“I’ll Have the Edward Snowden Room, Please”

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On a recent business trip, I happened to have a 12-hour layover in the Moscow Sheremetyevo Airport. Without a Russian Visa, I couldn’t leave the airport and was virtually confined to temporary international limbo.

I secured a room at the small Capsule Hotel located inside the airport in Terminal E. Sound familiar?

It was hard to find. The hotel’s modest entrance is hidden in an unobtrusive corner of the airport you can easily miss. It doesn’t look like a hotel. It looks like a door to an employee lounge. It’s located right across from a glass-enclosed area where stranded travelers, with rumpled blankets and pillows, sleep on a matted floor waiting for their next day flights.

I was lucky to get a room for the night at around $114 USD. I asked the late night receptionist on duty whether this facilityimg_3754 was the same “Capsule Hotel” Edward Snowden stayed at when the U.S. government revoked his passport while en route to Ecuador, leaving him stuck in the Russian airport without valid travel documents.

“Yes,” she admitted, having probably been asked the same question at least a thousand times. It was almost midnight, but I was suddenly curious to see where this national security risk had spent six long weeks.

“I’ll have the Edward Snowden room, please,” I said. She didn’t say a word. Didn’t even crack a smile. Just handed me my room key. I will never know if it was “The” room, but it was the smallest little prison-like cell I’ve ever stayed overnight in. I couldn’t fathom being stuck there for over a month not even able to wander the terminal.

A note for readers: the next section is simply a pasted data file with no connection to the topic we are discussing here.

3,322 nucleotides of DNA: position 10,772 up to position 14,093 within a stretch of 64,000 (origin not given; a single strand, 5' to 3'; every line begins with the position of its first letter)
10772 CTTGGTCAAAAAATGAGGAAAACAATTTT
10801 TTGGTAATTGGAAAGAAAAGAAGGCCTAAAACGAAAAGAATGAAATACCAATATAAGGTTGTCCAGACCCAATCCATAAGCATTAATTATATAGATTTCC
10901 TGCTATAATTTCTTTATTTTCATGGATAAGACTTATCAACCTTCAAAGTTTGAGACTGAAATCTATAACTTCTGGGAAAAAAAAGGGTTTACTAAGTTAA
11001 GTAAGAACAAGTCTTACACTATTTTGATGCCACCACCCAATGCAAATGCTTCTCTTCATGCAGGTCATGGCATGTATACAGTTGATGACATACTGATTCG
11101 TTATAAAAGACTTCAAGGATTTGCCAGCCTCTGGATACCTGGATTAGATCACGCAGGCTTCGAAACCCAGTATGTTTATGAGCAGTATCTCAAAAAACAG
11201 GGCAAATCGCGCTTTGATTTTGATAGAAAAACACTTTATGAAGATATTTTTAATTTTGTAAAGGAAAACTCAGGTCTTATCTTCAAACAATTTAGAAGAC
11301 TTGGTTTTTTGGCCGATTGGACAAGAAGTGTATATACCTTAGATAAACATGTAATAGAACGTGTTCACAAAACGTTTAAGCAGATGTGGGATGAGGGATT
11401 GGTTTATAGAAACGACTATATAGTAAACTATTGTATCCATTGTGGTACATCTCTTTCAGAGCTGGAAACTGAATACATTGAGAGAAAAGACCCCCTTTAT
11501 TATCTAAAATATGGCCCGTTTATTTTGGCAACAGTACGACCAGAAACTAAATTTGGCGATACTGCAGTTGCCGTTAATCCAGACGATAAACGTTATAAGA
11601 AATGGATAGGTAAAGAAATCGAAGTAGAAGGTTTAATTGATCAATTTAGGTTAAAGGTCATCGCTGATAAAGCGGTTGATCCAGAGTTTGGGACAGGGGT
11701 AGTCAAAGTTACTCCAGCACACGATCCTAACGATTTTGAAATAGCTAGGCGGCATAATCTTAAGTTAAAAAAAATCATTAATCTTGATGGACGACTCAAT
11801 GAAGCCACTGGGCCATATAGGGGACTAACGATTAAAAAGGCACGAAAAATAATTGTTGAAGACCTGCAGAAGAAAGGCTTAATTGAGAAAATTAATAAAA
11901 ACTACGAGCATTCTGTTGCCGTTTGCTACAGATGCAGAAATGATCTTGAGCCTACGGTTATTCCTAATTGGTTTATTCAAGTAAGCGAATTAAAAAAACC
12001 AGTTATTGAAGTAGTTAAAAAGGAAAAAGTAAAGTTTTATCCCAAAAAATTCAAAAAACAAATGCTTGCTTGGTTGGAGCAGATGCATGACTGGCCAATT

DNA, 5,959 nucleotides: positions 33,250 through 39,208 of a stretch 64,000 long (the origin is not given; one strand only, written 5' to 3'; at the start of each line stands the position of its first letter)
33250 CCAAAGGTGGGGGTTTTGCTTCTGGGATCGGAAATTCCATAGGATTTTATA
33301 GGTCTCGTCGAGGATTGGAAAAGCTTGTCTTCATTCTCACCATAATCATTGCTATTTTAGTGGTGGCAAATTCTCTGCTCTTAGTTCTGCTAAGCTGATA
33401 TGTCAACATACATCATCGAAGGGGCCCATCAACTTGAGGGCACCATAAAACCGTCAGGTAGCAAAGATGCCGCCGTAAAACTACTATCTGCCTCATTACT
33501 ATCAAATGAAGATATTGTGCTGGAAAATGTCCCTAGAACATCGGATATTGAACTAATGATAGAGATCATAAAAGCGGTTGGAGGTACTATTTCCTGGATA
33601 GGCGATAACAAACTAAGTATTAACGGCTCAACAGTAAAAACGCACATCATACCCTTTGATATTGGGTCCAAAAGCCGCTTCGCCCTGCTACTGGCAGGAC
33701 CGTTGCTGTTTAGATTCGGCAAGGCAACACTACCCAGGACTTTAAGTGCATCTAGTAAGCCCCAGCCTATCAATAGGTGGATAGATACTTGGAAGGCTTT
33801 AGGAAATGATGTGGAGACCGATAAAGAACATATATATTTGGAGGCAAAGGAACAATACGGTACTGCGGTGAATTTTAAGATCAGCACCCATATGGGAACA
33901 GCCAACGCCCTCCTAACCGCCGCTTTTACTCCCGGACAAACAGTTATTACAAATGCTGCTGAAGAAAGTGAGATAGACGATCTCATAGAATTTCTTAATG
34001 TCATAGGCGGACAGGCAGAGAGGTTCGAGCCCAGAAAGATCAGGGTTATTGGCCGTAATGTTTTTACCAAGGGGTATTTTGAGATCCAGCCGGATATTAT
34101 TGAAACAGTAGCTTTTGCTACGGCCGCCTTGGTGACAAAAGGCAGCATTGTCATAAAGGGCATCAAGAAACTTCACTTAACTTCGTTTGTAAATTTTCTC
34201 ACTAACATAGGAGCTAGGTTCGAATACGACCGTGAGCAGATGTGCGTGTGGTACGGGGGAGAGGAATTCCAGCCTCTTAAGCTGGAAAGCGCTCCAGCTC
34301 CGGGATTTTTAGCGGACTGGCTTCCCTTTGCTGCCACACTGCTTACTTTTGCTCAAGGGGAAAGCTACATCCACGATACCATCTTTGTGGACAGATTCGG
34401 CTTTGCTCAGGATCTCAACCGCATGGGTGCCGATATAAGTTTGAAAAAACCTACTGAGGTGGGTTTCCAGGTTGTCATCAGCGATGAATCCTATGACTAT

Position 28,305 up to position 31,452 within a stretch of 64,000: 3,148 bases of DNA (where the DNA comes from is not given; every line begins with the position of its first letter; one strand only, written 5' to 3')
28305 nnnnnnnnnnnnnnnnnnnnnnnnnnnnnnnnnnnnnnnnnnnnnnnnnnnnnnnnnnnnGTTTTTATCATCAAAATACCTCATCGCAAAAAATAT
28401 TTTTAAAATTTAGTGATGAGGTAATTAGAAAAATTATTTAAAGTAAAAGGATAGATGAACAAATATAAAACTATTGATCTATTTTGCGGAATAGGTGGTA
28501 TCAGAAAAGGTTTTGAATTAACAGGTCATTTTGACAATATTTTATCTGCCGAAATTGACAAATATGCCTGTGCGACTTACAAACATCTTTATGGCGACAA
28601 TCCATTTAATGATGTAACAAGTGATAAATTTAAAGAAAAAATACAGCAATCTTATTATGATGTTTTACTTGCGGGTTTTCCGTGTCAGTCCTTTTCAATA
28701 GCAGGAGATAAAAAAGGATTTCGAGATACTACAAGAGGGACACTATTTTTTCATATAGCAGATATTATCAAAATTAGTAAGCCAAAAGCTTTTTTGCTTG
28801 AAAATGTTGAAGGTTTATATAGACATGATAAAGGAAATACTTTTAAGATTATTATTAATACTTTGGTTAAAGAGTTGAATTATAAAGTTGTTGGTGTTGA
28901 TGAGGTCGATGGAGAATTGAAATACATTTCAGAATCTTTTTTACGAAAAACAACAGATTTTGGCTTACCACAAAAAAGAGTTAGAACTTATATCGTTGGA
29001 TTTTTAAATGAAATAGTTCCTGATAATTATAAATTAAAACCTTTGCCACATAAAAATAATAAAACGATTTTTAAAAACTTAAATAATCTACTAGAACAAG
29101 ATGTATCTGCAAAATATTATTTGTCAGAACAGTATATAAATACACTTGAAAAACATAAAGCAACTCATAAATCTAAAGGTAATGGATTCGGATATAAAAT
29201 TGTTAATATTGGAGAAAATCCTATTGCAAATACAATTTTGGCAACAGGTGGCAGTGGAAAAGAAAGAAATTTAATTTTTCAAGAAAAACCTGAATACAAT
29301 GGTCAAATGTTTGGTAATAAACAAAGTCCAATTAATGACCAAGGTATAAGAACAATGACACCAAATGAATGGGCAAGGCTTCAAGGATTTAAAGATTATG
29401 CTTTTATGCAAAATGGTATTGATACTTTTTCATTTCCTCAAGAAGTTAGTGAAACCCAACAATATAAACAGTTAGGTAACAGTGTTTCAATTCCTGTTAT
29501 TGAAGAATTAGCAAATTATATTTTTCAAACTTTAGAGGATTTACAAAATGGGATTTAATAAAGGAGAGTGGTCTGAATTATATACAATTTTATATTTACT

img_3747This past week I saw the Oliver Stone movie “Snowden” where they showed his Moscow Airport room. Yep, definitely like mine. It brought back memories of not only my own brief stay, but all that has happened since 2013 as a result of this brave man’s act.

If you haven’t seen the Snowden movie, I strongly encourage you to see it. Snowden is not some low-level hacker as initially painted by President Obama. This is a man who had very high level security clearances, as well as a strong sense of moral and ethical values. He wanted to do what he felt was right for his country.

No matter what side you fall on regarding his actions, you have to admit that Snowden not only changed our world, but also how the entire intelligence community now works. That’s an incredible accomplishment.

Here’s a list of a few things which came out of Snowden’s NSA surveillance leaks:

  1. The Cyber Intelligence Sharing and Protection Act (CIISPA), an “information sharing” bill was indefinitely shelved. The intelligence community protested the hold-up, but the reconsideration of this privacy-destroying legislation was probably the most positive effect Snowden has had in Congress. The bill, which was universally condemned by civil liberties advocates when it passed the House in 2012 and 2013, would have given the NSA even more access to Americans’ personal data – along with more immunity to the companies who would have free reign to hand over that data to the spy agency.
  2. There were two-dozen reform bills which were introduced by elected representatives, recommending broad changes to the structure and power of the NSA. Consequently, the House passed a bill that would stop bulk collection of phone metadata. U.S. District Federal Court Judge Richard Leon said the NSA phone surveillance program was “unconstitutional”.